Evolutionary Behavioral Economics

It may be time to grant human intuition a little more respect than it has recently been receiving. The evolved mechanisms that undergird our intuitions have been subjected to millions of years of field testing against a very rich and complexly structured environment. With only a few hundred years of normative theorizing under our belts, there may still be aspects of real-world statistical problems that have escaped us.

Have you ever wondered why one cannot resist eating sweets at midnight, why do people fear snakes, or why are our choices heavily influenced by what other people do? Answering these – at first sight silly – questions reveals that what may seem like a ‘bias’ or ‘error, can be actually a feature tricking us into maximizing behavior. The course ‘Evolutionary Behavioral Economics’ uses insights from evolutionary biology and neurosciences to provide a critical perspective on theories of human decision making, which have been in last decades dominated by the heuristics and biases research program.

Advanced Course
Face-to-Face & Online

Opportunies to attend this course


Vojtěch Zíka

Czech Republic

Alejandro Hortal

University of North Carolina at Greensboro
United States of America

Alessandra Cassar

University of San Francisco
United States of America

Lucas Molleman

University of Amsterdam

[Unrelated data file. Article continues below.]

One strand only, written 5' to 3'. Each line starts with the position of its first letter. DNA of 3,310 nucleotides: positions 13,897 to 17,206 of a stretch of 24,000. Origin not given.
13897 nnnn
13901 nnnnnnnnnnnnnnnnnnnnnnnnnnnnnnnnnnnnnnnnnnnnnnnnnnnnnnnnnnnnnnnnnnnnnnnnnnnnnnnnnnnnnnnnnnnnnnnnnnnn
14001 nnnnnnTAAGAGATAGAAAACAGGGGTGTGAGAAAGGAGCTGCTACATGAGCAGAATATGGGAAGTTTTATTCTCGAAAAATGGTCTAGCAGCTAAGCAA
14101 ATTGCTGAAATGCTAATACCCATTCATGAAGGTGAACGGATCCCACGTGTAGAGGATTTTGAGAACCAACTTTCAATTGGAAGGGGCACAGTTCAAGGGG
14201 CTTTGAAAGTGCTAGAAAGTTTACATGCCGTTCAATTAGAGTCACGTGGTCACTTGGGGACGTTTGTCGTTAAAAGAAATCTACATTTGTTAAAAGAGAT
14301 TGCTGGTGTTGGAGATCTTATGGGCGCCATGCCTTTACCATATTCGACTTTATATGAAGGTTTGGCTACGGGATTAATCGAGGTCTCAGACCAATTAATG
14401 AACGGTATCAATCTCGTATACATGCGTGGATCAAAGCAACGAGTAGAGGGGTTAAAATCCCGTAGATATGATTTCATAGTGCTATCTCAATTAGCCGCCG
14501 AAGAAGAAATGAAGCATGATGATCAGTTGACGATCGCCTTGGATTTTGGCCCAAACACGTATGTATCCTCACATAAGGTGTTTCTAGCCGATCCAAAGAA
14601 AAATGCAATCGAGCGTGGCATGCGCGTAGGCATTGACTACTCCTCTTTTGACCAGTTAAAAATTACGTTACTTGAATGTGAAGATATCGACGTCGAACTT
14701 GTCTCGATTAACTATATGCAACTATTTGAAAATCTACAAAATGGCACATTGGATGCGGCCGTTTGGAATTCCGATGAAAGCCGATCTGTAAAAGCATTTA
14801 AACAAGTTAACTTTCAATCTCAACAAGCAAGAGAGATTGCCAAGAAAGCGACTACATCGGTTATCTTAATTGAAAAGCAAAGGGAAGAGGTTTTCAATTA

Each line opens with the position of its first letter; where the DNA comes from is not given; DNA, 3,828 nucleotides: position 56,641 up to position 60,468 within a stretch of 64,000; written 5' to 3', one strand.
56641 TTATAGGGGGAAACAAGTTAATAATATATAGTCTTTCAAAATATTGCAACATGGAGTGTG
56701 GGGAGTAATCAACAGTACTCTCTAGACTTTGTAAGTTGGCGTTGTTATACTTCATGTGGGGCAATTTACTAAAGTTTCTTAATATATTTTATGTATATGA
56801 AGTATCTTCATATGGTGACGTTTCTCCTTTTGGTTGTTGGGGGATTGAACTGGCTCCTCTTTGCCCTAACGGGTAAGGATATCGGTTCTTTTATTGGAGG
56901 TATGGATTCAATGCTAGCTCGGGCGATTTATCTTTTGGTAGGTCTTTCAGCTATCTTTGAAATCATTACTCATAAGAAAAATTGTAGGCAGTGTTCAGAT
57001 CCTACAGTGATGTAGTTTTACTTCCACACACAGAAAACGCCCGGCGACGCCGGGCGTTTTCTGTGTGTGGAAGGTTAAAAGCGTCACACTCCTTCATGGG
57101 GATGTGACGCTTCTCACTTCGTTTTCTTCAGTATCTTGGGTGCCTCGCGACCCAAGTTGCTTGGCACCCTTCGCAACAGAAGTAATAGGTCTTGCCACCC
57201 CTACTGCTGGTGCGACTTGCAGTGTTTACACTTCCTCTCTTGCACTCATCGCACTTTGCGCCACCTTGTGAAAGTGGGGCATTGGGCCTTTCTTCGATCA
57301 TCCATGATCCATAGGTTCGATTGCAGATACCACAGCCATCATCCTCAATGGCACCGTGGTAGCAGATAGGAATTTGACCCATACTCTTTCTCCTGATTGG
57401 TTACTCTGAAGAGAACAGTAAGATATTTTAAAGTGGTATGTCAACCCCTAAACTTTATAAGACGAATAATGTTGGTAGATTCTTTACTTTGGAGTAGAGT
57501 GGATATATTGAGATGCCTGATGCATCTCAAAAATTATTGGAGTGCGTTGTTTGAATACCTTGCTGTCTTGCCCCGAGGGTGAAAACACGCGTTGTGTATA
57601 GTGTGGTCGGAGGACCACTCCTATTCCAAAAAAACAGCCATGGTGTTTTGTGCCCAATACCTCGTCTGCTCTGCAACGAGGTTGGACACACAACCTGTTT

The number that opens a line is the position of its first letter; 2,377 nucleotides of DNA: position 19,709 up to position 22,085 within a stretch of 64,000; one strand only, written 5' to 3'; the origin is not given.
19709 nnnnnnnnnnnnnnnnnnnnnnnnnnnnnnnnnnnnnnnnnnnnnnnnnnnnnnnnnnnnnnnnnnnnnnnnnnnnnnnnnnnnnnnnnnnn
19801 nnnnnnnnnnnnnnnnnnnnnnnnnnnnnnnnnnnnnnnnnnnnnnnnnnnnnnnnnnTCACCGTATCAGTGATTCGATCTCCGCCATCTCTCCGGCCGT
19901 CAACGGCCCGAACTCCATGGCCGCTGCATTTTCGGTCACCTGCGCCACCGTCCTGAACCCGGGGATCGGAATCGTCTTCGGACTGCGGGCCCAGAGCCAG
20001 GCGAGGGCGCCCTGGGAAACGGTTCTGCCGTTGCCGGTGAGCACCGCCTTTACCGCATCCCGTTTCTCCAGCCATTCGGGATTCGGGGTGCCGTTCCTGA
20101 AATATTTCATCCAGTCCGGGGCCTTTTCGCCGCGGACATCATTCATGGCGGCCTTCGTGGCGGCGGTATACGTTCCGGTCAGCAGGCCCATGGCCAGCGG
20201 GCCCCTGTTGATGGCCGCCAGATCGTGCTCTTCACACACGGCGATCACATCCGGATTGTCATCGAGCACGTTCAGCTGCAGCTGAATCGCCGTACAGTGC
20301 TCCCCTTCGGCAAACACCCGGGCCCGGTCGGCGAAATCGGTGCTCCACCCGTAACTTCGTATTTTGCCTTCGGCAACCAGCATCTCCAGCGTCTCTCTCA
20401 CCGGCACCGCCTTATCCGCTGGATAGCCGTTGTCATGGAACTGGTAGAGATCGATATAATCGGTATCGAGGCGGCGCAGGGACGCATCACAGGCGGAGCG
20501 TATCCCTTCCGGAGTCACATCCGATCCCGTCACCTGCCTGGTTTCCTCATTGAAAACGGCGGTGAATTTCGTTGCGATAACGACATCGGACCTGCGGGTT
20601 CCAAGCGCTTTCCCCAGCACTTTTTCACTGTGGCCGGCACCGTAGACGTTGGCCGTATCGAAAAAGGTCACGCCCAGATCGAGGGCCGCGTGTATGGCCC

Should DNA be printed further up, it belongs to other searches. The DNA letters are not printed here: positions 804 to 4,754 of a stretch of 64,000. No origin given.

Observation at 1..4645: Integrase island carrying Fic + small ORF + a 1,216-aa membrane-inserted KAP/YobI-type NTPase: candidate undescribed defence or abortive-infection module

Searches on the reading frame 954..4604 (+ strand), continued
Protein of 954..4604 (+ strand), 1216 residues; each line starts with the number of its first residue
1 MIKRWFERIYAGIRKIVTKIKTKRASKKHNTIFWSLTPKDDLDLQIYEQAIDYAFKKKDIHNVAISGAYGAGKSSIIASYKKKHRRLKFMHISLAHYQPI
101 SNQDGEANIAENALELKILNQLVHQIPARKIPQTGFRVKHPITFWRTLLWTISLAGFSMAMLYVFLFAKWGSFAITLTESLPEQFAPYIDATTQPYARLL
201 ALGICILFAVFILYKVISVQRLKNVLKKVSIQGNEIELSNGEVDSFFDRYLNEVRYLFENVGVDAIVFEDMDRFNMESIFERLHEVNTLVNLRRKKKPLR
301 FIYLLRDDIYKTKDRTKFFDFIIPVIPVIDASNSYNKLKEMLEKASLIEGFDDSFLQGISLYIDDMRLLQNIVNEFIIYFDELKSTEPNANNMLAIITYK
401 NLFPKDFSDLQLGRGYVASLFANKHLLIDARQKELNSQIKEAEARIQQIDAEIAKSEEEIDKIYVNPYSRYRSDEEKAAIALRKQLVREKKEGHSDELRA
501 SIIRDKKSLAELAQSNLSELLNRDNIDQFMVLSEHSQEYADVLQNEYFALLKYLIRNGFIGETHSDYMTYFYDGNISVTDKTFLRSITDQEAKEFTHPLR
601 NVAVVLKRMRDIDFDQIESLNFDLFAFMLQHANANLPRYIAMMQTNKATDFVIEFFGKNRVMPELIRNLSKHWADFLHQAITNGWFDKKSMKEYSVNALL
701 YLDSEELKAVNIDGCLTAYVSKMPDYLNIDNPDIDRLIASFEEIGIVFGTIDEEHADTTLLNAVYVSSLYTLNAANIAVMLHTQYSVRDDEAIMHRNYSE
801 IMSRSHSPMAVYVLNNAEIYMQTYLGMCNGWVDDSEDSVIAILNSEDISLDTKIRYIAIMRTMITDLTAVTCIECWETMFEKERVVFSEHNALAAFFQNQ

Course details

Topics covered

Introduction into Evolutionary Behavioral Economics

A Brief History of Life: An Introduction into Evolution

A Brief History of Mankind

How Does the Brain Operates?

Why Were Men Better Hunters and Women Better Moms?

Revisiting the “Error” in Studies of Cognitive Error

Behind and Beyond a Shared Definition of Ecological Rationality

Gender: Competing for the Offspring

Ethnicity: WEIRD People and Cultural Coevolution Models

Developing and Running an Experiment in Lioness Lab

Decision-making and Emotions

Decision-making and Society

EBE & Public Policy: Introduction

Rationality in Economics vs. Rationality in Public Policies

Rationality and Values in Public Policies

Evolutionary Critique of Nudge Theory in Public Policy

Do We Have a Free Will and What Does It Mean For Public Policies?


Each lecture lasts 60 minutes. Morning lectures start at 9:30 and finish at 12:00. Afternoon lectures start at 13:30 and finish 17:30. If not set otherwise, the break after each lecture lasts 30 minutes. All times are in Central European Time (CET).

For students who participate face-to-face, there will be some icebreakers on August 8. Therefore for those who only have an advanced course (no crash course), the summer school starts on August 8.

ECTS requirements

To obtain the ECTS, a student has to get in total at least 60% of all available points which are being awarded for the following activities:

- attend all lectures (20 hrs. of WL / 1 pt. per hour, 20 in total)

- submit 4 homeworks (10 hrs. of WL / 2.5 pts. per homework, 10 in total)

- final exam (30 hrs. of WL / 30 pts.)

- final project (40 hrs. of WL / 40 pts.)


- Cosmides, L., & Tooby, J. (1996). Are humans good intuitive statisticians after all? Rethinking some conclusions from the literature on judgment under uncertainty. Cognition, 58(1), 1-73.

- Dawkins, R. (1988). The Blind Watchmaker. 1986. Harlow Logman.

- Dhami, S. (2016). The foundations of behavioral economic analysis. Oxford University Press.

- Dunbar, R., Barrett, L., & Lycett, J. (2005). Evolutionary psychology: a beginner's guide. Oneworld Publications.

- Harari, Y. N. (2014). Sapiens: A brief history of humankind. Random House. Chicago

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